The Importance of Preserving Good Looks - The Care of the Complexion the First Essential-how to Wash the Face - Sunburn
The face should be washed with water but once a day - very few skins can stand more than this. Indispensable in the care of the face is a box of small squares of absorbent cotton, cut to about three inches in length, an abundant supply of which is always kept on hand in milady's dressing-table drawer. This is infinitely to be preferred to a piece of old linen, as each bit of cotton is immediately dispensed with once it has performed its office.
The first step in the proper cleansing of the face is to smear it well with a little rather thin good cold-cream, always smoothing gently upwards. Then wipe off the cream carefully with bits of the cotton. The cream for this process must be one from a reliable chemist.
Have ready a basin of very hot water, and if the water be hard, put into it a teaspoonful or two of a softener or bath crystals. Soap a square of cotton with a pure Castile soap and wash off the cream; then dip a large square of soft cloth in the hot water and hold to the face, constantly re-heating in the basin. No rubbing at all should be done, as real rubbing stretches the skin, particularly when it is relaxed by the application of hot water.
The face should then be dried by patting with a very soft cloth kept for no other purpose.
Following this, a good cream should be stroked in very carefully. About the eyes the cream should be merely patted in with the tips of the fingers, and the eyelids treated gently downwards. A complexion cream much in vogue with the American woman is given below. It is a nourishing and whitening preparation:
White wax........ 1/2 oz.
Spermaceti........ 1/2 oz.
Cocoanut oil........ 1 oz.
Lanoline ........ 1 oz.
Tincture of benzoin . . .. 3 drops
After using this, the face should be thoroughly chilled with applications of cold water, applied with large, folded, soft cloths, then dried, and followed by another application of the cream, this time merely spreading on a small quantity, which is allowed to remain on all night. The American woman keeps special soft towels for the purpose of covering her pillow at night and guarding it from the cold-cream.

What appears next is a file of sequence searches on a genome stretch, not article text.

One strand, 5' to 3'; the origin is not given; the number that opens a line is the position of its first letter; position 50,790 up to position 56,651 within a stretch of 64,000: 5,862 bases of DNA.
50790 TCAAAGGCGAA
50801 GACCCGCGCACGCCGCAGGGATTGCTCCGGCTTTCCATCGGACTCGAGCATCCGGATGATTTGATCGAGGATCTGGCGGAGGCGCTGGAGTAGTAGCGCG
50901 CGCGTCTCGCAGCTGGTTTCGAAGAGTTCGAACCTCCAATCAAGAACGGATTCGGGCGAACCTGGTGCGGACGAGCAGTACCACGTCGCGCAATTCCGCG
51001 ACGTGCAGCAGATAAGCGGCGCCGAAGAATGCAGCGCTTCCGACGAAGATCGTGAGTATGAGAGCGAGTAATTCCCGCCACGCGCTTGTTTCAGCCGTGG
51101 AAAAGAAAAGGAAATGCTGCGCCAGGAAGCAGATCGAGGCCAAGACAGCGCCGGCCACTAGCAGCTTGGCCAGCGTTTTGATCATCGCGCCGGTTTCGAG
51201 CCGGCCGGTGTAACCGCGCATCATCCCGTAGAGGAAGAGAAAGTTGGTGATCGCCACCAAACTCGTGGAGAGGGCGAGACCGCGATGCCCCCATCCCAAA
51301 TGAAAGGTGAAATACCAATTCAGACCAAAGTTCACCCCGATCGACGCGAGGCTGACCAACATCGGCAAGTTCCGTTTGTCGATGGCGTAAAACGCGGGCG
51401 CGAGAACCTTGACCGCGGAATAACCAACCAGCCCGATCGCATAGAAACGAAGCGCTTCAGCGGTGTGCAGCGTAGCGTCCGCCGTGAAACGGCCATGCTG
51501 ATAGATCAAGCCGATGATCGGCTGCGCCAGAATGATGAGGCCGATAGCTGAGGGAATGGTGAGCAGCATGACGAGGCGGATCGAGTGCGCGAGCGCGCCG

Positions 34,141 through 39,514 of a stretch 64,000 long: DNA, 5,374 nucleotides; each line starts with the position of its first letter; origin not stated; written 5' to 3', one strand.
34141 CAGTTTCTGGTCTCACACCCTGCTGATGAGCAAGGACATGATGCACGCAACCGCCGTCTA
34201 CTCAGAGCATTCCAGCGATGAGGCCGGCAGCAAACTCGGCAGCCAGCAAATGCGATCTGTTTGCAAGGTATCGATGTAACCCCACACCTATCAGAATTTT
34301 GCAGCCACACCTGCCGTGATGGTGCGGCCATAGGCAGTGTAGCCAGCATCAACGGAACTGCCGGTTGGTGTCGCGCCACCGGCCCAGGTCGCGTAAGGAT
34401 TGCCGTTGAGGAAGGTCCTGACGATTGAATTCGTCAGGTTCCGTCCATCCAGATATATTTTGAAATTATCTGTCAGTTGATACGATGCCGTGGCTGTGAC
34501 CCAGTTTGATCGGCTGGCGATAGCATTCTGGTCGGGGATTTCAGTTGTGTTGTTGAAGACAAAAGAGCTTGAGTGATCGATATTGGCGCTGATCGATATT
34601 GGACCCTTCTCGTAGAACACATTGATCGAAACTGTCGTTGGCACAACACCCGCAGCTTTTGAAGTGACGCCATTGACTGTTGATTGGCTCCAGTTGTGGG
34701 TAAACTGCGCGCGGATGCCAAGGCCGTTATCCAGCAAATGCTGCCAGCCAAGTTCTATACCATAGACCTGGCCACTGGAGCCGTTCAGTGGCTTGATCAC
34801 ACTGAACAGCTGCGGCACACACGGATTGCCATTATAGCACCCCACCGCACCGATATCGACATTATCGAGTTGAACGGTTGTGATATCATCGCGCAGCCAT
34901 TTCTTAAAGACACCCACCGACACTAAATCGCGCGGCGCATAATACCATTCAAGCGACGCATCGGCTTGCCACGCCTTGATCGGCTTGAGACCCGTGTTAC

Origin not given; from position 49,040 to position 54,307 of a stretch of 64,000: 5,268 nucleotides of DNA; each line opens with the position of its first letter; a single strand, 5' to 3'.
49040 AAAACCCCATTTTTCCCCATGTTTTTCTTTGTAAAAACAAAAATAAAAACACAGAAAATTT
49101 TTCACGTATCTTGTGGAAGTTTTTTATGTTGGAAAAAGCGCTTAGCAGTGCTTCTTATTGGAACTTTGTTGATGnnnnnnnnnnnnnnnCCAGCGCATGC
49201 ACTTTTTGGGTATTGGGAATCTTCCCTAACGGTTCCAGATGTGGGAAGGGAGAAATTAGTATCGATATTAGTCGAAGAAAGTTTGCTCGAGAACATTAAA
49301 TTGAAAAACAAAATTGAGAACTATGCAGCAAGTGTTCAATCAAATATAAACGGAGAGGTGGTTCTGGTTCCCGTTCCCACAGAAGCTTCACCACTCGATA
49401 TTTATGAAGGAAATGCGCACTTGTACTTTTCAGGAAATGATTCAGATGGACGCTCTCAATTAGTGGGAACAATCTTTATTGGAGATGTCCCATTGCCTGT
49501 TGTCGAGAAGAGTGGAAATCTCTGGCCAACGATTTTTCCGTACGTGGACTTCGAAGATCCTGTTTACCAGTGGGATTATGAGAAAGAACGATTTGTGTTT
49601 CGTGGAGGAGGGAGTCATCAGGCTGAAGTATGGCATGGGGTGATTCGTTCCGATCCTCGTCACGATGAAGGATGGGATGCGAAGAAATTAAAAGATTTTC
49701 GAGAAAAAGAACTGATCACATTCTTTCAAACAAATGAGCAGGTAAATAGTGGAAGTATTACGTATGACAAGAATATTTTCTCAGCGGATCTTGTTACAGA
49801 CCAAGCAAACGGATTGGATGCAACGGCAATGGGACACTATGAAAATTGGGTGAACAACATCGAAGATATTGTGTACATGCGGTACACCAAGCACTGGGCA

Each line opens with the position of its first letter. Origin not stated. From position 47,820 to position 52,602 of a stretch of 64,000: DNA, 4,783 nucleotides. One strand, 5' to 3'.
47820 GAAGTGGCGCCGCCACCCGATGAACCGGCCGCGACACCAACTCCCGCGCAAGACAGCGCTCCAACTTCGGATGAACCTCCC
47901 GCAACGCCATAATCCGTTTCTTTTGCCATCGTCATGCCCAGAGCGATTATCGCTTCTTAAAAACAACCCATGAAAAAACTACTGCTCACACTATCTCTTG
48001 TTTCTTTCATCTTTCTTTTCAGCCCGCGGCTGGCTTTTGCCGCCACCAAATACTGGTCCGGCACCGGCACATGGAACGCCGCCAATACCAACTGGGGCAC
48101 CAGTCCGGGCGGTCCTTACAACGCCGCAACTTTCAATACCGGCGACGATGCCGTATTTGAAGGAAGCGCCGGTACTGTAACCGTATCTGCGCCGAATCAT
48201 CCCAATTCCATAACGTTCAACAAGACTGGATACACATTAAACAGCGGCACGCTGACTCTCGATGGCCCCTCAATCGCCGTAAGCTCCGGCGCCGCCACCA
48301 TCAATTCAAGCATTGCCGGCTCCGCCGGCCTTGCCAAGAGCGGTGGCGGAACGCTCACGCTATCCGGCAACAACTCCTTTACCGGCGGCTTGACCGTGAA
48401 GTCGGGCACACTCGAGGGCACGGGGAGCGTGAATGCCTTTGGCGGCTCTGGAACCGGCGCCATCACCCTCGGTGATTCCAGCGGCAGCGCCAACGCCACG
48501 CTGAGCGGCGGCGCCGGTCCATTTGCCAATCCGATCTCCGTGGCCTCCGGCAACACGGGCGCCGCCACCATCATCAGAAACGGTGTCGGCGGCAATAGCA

In the morning the eyes should be bathed with warm water, and, if there is any irritation, a little boracic acid dropped into the basin and thoroughly dissolved. The rest of the face should be merely wiped with a bit of the cotton soaked in the following solution:
Alcohol ........ 1 oz.
Glycerine ........1/2 oz.
The glycerine sometimes should be omitted, as it does not agree with all skins.
After rest and sleep, the third essential to a good skin, namely, fresh air, is most scrupulously ensured by the American woman. But while thoroughly understanding the benefit of the open-air bath for the improving of her complexion, she is just as well aware of the devastating influence of unlimited sun and wind. It is absolute madness to expose recklessly hands and face to the elements for any great length of time, unless they are partially protected. Continuous sun and wind will reduce any skin to a hue and character resembling mahogany parchment. Once a complexion is permitted to acquire the leatheriness that prolonged out-of-door life is bound to bring about, its former delicacy can never be regained. Tan, which is commonly supposed to be merely the darkening of the outer cuticle, is in reality something quite different. Tan is the expansion of the pigment cells, or glands, beneath the skin, and the consequent darkening of the colouring matter caused by exposure to the sun and wind.
Cold water ...... 1/2 pint.
Glycerine ...... 2 teasps.
To be continued.
The following are good firms for supplying materials, etc., mentioned in this Section: Messrs. T. J. Clark (Glycola); Dc Miracle Chemical Co. (Hair Destroyer); Margarette Merlain (Bust Treatment); Wright, Layman & Umney, Ltd. (Coal Tar Soap;.